I think there are many, many people out there that simply don't realize what it takes to be a teacher (although there are plenty who do). While we're at work our mental and emotional capacities are stretched so thin, needing to tend to several things and people at once from the moment we get there to the moment we can get out the door. While we're at home we have our own lives, but we also have to wrestle with the silent expectations that we will get done everything we didn't get to while actually at work. My contractual day is 7.5 hours, but I put in many, many more hours than that, on the low end eight extra, on a harder week nearly twenty (as do all of my colleagues). I'm not trying to complain, because I really do love my job and would walk on fire for my students. But the idea that it's all summer vacations, leisurely afternoons at home before those with 9-5s, and that we can "just give them all Bs" is just so totally wrong and frustrating. 

Motivated by some contractual issues we have right now with our union and district, and by my own love of seeing the daily lives of others, I decided to take some really boring, but really accurate pictures of what a crazy week looks like for an English teacher. 

[I start every single morning with a to-do list]

[that new Keurig is hard hard at work]

[afternoon meeting on things I already know]

[re-doing bulletin boards]

[when I swear at work]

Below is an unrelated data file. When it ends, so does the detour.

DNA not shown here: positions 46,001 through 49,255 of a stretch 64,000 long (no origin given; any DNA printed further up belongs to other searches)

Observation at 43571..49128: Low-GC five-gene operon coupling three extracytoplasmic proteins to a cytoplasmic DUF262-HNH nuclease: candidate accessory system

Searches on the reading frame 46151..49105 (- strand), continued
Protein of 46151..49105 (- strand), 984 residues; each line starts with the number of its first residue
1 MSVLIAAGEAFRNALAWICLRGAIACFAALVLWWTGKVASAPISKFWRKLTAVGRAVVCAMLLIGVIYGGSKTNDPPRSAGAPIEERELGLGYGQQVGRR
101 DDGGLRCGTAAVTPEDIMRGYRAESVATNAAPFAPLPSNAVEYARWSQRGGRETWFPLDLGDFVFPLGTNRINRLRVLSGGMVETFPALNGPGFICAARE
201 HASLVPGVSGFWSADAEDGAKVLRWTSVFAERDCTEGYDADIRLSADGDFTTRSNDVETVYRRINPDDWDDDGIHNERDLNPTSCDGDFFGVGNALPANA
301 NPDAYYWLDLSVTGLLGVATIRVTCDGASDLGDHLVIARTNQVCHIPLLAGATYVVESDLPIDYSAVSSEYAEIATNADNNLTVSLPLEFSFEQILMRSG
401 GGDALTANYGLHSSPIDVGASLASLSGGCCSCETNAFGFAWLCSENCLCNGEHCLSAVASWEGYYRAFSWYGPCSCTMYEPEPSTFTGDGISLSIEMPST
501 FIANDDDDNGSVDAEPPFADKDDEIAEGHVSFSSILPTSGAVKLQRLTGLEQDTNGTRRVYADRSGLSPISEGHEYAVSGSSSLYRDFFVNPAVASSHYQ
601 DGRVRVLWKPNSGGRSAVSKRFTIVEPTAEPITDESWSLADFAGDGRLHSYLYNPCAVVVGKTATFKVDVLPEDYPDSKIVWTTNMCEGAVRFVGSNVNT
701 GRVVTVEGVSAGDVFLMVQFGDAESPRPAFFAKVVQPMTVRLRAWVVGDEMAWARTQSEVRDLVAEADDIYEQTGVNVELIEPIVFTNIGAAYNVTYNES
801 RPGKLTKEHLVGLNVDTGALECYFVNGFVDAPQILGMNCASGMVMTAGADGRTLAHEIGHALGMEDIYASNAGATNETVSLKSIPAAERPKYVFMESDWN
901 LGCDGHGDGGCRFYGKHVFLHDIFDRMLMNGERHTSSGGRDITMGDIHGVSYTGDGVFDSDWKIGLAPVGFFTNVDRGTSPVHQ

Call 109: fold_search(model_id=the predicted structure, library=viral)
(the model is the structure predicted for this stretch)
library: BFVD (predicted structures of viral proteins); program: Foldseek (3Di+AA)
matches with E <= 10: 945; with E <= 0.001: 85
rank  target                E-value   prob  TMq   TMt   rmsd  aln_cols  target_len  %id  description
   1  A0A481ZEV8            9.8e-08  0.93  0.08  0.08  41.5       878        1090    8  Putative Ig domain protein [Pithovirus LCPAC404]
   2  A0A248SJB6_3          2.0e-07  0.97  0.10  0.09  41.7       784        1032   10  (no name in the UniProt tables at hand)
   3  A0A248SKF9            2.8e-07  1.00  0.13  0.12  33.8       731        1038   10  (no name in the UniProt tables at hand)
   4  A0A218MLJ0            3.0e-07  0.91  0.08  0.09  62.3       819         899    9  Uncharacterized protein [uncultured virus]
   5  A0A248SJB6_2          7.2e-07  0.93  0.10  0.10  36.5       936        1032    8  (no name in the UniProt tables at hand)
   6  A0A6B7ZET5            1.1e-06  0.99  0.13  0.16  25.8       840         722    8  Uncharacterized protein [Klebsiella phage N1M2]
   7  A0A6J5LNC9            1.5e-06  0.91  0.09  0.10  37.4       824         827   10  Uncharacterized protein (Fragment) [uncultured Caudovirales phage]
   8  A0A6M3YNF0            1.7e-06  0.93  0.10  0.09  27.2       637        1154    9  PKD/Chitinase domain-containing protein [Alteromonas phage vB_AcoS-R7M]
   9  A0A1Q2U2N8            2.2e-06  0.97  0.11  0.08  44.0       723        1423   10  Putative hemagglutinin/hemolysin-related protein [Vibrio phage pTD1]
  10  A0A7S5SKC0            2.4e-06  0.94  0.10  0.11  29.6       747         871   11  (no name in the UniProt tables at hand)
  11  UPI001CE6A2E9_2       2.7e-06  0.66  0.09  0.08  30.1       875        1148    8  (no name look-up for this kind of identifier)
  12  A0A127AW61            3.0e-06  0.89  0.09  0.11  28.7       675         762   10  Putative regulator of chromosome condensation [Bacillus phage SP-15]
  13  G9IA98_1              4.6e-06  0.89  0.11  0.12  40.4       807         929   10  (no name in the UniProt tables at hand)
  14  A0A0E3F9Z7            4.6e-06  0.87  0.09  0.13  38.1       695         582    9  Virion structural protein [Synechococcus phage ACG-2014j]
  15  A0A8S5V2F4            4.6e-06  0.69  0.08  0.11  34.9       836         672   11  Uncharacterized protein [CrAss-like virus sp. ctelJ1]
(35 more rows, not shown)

[every single night for the past 10 or so days]

[it's always nice to meet with families, as much
as the lead up can be rough]

[trying to get it allll done before Thanksgiving break]

[we get to leave 2.5 hours early the day after
conferences so I took myself to lunch]

Bookish (and not so Bookish) Thoughts

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It's parent-teacher conference eve, which means my evening is spent frantically getting my grade book in order, finishing the book club book for our meeting tomorrow (I do this basically EVERY time, I'm as bad as my students!), and trying to get in a stress-relieving run. Please feel free to link up below and enjoy everyone else's posts (which are always so great, but I suck at life and always read them on my phone, which for some reason makes commenting hard). 

The Reading Situation

What I'm Currently Reading:
Evicted by Matthew Desmond- This is for book club and while it's really important and infuriating, it's also really depressing, which isn't doing anything for my mood.

So many papers- This is typically one of the craziest weeks of the year for me; parent-teacher conferences always coincides with the ending of a work-of-study (this time Macbeth), so I'm buried. Imagine someone (me), being buried in the sand up to their nose, but pretend the sand is now essays and assignments.